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I've recently given in to temptation and bought a new MacBook - I've upgraded the RAM, got AppleCare etc. and am really enjoying myself! I've been setting up my development environment - compiling my own Apache (built in one is terrible, or so I've heard), PHP and getting everything set up the way I want to.

As I'm not using the default Apache, I wanted to know how I setup Apache, and other applications as daemons; running in the background, much like Windows' services.

I was wondering if any of you guys have any experience with this sort of stuff, and if you could give me a hand.

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For what it's worth I haven't had any trouble with Leopard's built in Apache install. I'm just using it for development of course, but once I enabled PHP, turned on virtual hosts and tweaked a few other config files it's worked flawlessly. Much easier than trying to build everything from scratch. –  Marc Charbonneau May 20 '09 at 20:44
    
Are you asking about writing such programs, or installing one? –  dmckee May 20 '09 at 20:45
    
Installing them - I want to be able to run programs (both .apps and compiled binaries) at runtime, and let them work in the background. I'm sure it's possible, just not sure how... –  jamierumbelow May 20 '09 at 20:49
    
Jamie, serverfault.com is a better place for this question. Re-ask it there and you should get a good answer. –  Marc Charbonneau May 20 '09 at 20:50
    
Is the serverfault beta open yet? Does he need an invite? Certainly the best place, but... –  dmckee May 20 '09 at 21:08

5 Answers 5

You need to use launchd, Apple's tool for managing all system processes. Launchd is a unified replacement for a whole slew of specialized unix utilities which managed different pieces of this (init, rc, etc, etc).

Apple covers some of this on their website, but they have a bunch of out-of-date documents mixed in which describe obsolete techniques. Dan Benjamin has a nicely written tutorial on how to install MySQL. This is a very well written guide which will teach you the general steps of installing unix/linux software on the Mac (without relying on MacPorts or Fink). Dan's MySQL tutorial goes through the creation of a launchd config file.

Basically, you'll create an xml configuration file (a plist file) which specifies the working directory, which user to run as, etc. You'll put that file in a particular directory and then tell launchd to load it, using launchctl.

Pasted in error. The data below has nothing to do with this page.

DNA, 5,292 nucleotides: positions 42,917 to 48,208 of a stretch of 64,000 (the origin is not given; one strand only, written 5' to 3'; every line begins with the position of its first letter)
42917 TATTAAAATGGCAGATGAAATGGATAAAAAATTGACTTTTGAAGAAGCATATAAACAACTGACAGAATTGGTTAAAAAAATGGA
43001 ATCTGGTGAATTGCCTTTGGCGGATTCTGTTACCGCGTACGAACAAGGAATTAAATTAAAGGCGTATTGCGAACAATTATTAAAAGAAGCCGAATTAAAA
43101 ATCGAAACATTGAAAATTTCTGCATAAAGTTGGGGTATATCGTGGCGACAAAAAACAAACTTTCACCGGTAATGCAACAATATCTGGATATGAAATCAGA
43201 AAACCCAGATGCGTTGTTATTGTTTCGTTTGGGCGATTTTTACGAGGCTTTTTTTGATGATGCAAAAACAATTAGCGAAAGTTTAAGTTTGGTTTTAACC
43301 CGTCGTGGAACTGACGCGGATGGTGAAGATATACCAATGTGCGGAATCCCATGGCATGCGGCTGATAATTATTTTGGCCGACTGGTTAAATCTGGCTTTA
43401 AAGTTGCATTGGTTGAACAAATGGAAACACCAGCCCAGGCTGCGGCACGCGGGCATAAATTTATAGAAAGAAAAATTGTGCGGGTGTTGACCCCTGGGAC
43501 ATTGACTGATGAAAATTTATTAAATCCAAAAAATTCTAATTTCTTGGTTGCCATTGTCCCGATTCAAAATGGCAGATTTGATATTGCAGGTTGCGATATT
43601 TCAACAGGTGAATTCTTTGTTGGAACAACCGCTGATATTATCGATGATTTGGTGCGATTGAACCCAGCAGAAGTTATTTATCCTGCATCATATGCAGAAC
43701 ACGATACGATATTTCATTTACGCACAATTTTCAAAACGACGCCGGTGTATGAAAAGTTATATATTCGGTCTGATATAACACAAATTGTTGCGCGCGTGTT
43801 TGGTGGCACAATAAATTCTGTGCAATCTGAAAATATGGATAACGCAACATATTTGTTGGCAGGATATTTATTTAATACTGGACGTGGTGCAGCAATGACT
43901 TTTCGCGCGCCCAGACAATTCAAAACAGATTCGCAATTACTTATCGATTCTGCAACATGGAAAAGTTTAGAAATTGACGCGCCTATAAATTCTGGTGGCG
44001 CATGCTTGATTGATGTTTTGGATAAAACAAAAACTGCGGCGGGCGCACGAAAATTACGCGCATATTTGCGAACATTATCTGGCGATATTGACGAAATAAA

He also has tutorials for setting up Ruby on Rails, which you might find useful, but I don't think that involves any daemons.

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Lingon (tuppis.com/lingon) simplifies the creation of the config files. –  Clinton Blackmore May 25 '09 at 21:42

I can't comment yet... You really should look at the Apple info on using launchd. There are choices relating to whether the daemon is started on demand (when an incoming TCP connection happens on a specified port) or run once at system startup, setting environment variables, what happens if it quits, whether to run it periodically, etc. There are a lot of possibilities, and best practices would be to learn what's there and make the best choice(s) for your particular application.

The Property List Editor (in /Developer/Applications/Utilities) is just fine for making and viewing plist files. I'm not sure, but you might need to have installed XCode (free from Apple) to have this tool.

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OSX uses launchd to manage all daemon starting and stopping. If you google for "launchd" the first result is apple's article on how to use it (I would have just linked, but stackoverflow wont let me)

For what you're trying to do, I suggest you simply edit the already existing apache launchd file to point to your own binary. Then you can control it using the Sharing preference pane. The file is at /System/Library/LaunchDaemons/org.apache.httpd.plist

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You'll want to look into using launchd. Look up that on Apple's website.

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It's been a while...but I think you just need to add the command to start apache to /init/rc (it's the same as adding a service to other *nix based OSes).

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